A concerned Southwood Elementary School parent contacted FFRF after a substitute teacher led third-grade students in prayer in the classroom. The complainant reported that after the class recited the Pledge of Allegiance, he told the class “when I was in third grade, we prayed.” He then proceeded to pray aloud, with many of the students joining in.
FFRF Legal Fellow Colin McNamara wrote to Superintendent Michael Zoerhoff, outlining the constitutional issues being violated.
Zoerhoff thanked FFRF for bringing this matter to his attention, and directed the district’s human resources department to investigate the incident. The district notified the substitute’s employer, and has enacted a plan to ensure that this violation will not happen again.
A Columbia Public Schools employee has been reminded of his obligation to refrain from leading or participating in religious clubs at school.
A concerned district community member reported that a teacher and basketball coach at Gentry Middle School had been actively leading a Fellowship of Christian Athletes (FCA) club at the school for several years. FCA is a Christian organization whose mission is to “lead every coach and athlete into a growing relationship with Jesus Christ and his church.”
FFRF Legal Fellow Colin McNamara wrote to Superintendent Peter Stiepleman, alerting him to this teacher’s unlawful leadership of the club.
The district investigated the matter and spoke with the teacher. “We reiterated the school districts’ position,” the superintendent’s letter read, “that children may form religious clubs, but that teachers/staff, in their capacity as school employees, may not participate in or lead any type of religious clubs.”
Promotions for a religious Todd Becker Foundation event have been removed from Stapleton Public Schools’ website.
Stapleton Public Schools had been promoting and endorsing a religious worship event being put on by the Todd Becker Foundation at North Platte High School.
FFRF Legal Fellow Chris Line wrote to the district, asking that it remove the unconstitutional religious promotion immediately. Superintendent Howard Gaffney responded quickly, complying with the request and thanking FFRF for bringing the matter to his attention.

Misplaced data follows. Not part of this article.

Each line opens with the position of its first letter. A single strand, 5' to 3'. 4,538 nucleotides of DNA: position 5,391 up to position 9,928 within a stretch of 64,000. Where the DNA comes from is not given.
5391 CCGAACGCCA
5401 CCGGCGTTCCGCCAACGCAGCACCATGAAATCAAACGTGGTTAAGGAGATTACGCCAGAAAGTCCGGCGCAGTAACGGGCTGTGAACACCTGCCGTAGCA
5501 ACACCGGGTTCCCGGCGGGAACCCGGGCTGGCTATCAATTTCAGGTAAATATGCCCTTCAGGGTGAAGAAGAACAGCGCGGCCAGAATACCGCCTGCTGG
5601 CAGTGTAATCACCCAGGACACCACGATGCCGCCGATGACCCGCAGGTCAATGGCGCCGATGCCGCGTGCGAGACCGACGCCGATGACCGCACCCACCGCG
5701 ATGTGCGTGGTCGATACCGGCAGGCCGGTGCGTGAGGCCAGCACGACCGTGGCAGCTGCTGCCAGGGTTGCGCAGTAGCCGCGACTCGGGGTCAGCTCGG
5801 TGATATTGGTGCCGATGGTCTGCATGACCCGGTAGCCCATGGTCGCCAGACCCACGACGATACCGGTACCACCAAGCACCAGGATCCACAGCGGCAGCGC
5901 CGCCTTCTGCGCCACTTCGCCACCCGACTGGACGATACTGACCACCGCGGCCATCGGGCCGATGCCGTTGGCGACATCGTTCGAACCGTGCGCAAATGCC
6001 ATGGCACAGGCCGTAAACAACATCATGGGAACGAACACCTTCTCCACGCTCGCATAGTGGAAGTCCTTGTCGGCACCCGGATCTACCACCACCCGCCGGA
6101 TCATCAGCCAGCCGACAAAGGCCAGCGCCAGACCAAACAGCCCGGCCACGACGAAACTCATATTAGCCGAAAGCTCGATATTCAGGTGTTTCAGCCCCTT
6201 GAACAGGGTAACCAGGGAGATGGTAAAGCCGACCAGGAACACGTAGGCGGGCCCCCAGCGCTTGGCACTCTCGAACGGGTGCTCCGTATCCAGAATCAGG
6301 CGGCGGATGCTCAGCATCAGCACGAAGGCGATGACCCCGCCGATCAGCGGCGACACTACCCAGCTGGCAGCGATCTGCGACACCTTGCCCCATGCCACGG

A teacher at Marlington High School has been instructed to refrain from leading Youth 4 Christ, a religious club at the school. While the teacher is listed as the “faculty advisor” for this club, the complainant reported that he also organizes and participates in the club’s events and activities.
FFRF Legal Fellow Chris Line wrote a letter to ensure that district staff members do not continue organizing or participating in religious student clubs.
The district sent a response letter informing FFRF that Marlington Local Superintendent Joe Knoll has spoken with the club advisor and shared the constitutional concerns presented by FFRF.
A school district in Ohio will no longer assign students to complete religious Christmas projects, thanks to intervention from FFRF.
A concerned parent in the Hillsdale Local School District in Jeromesville reported that Hillsdale Elementary School required its students to complete a religious craft assignment last December. The project included a specifically religious message, “Jesus is the reason we celebrate the season.”
FFRF Legal Fellow Chris Line wrote the district to alert it to the unconstitutionality of such an assignment and ensure that, in the future, students are not required to complete explicitly religious projects.
Hillsdale Superintendent Steven Dickerson said in a response letter that “the matter had been addressed and [he] does’ not anticipate anything like this happening again.”